Nicaraguan Catholic bishop under house arrest by order of the president – ​​The Organization for World Peace


On August 19, police raided the home of Catholic Bishop Rolando Álvarez, a prominent critic of Nicaraguan President Daniel Ortega, and placed him under house arrest while taking seven of his colleagues to jail. The raid is the most recent example of escalating tensions between the Nicaraguan government and the Catholic Church, which has led to international condemnation from religious leaders, human rights groups and others. opposition figures.

In response to Álvarez’s house arrest, a spokesperson for UN Secretary-General António Guterres said he was “very concerned about the serious closure of democratic and civic space in Nicaragua and the recent actions against civil society organisations, including those of the Catholic Church”.

The suppression of prominent Catholic voices has been an ongoing problem in Nicaragua, especially since protests erupted in 2018 against unpopular social security reform. Figures such as Vatican Ambassador Archbishop Waldemar Stanislaw Sommertag and Bishop Silvio Báez are among those who have been exiled or fled Nicaragua after speaking out against President Ortega.

Báez tweeted after the announcement of Álvarez’s house arrest, “with a pained and indignant heart, I condemn the nocturnal kidnapping of Monsignor Álvarez… once again the dictatorship has exceeded even its own evil and his evil spirit”.

Equally powerful comments were made by Álvarez himself in 2018 months after the outbreak of the protests, explaining that he hoped “there would be a series of electoral reforms, structural changes in the electoral authority – elections free, fair and transparent, unconditional international observation”. Álvarez’s calls for democratization did not falter over the next four years, posing a threat to Ortega’s regime and leading to his detention.

When protesters first took to the streets in 2018, members of the Catholic Church publicly sympathized with the protesters, offering to broker talks with the government. According to Al Jazeera, after the talks failed, the church issued a statement saying it “would not resume the talks as long as the Nicaraguan people ‘continue to be repressed and murdered’.

With over 50% of Nicaragua’s population being Catholic, the voice of the church at these times carried significant weight in influencing public opinion. Today, he continues to do so as more Ortega critics are silenced. Using the platform of the Catholic Church to advocate for peace and democratic reform has proven dangerous, but also vital. Their power clearly concerns Ortega, leading him to shut down seven church-owned radio stations this month and investigate Catholic leaders on trumped-up charges.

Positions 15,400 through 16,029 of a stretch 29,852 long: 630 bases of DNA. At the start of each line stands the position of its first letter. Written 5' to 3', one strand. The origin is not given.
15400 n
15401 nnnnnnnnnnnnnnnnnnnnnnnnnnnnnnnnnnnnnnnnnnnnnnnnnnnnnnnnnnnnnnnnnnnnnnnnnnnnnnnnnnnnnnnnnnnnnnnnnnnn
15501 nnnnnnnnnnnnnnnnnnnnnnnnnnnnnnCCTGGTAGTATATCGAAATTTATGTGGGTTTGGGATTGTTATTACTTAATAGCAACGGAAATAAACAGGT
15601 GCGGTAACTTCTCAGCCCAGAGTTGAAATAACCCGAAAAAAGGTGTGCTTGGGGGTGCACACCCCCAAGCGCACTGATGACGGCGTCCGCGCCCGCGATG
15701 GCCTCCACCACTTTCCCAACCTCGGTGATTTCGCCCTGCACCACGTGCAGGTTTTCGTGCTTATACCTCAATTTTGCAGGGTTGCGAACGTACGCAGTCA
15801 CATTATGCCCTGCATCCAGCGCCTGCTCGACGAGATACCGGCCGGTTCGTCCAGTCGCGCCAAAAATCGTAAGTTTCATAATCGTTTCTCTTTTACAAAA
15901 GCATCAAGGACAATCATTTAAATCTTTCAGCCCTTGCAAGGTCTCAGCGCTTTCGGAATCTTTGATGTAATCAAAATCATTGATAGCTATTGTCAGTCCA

In addition to the authoritarian crackdown on Catholic dissent, the broader silence of the opposition has caused concern both nationally and internationally. There have been dozens of opposition politicians arrested, hundreds of protesters killed and tortured during demonstrations and unjustified imprisonments and harassment of journalists. These events have aroused passionate indignation but also immense fear.

From 2018 to 2020, more than 100,000 Nicaraguans have fled the country, seeking asylum from persecution and human rights abuses, according to the United Nations.

As these violations have become more overt, international criticism has also increased. US Secretary of State Antony Blinken said in a statement that the 2021 Nicaraguan presidential election was “a fictitious election devoid of credibility” that attempted “to establish an authoritarian dynasty that is not accountable to the people Nicaraguan”. His remarks echo similar sentiments from the European Union, Canada and neighboring Latin American countries.

Catholic leaders who criticize Ortega are backed by a large international community that shares their fears for the future of Nicaragua under Ortega. Unfortunately, the global response of heavy criticism and punishment has not sufficiently reigned over Ortega’s 15 years of authoritarian hold on power. As Ortega steps up his suppression of all opposition, the global response must also be refocused to better restrain his power.


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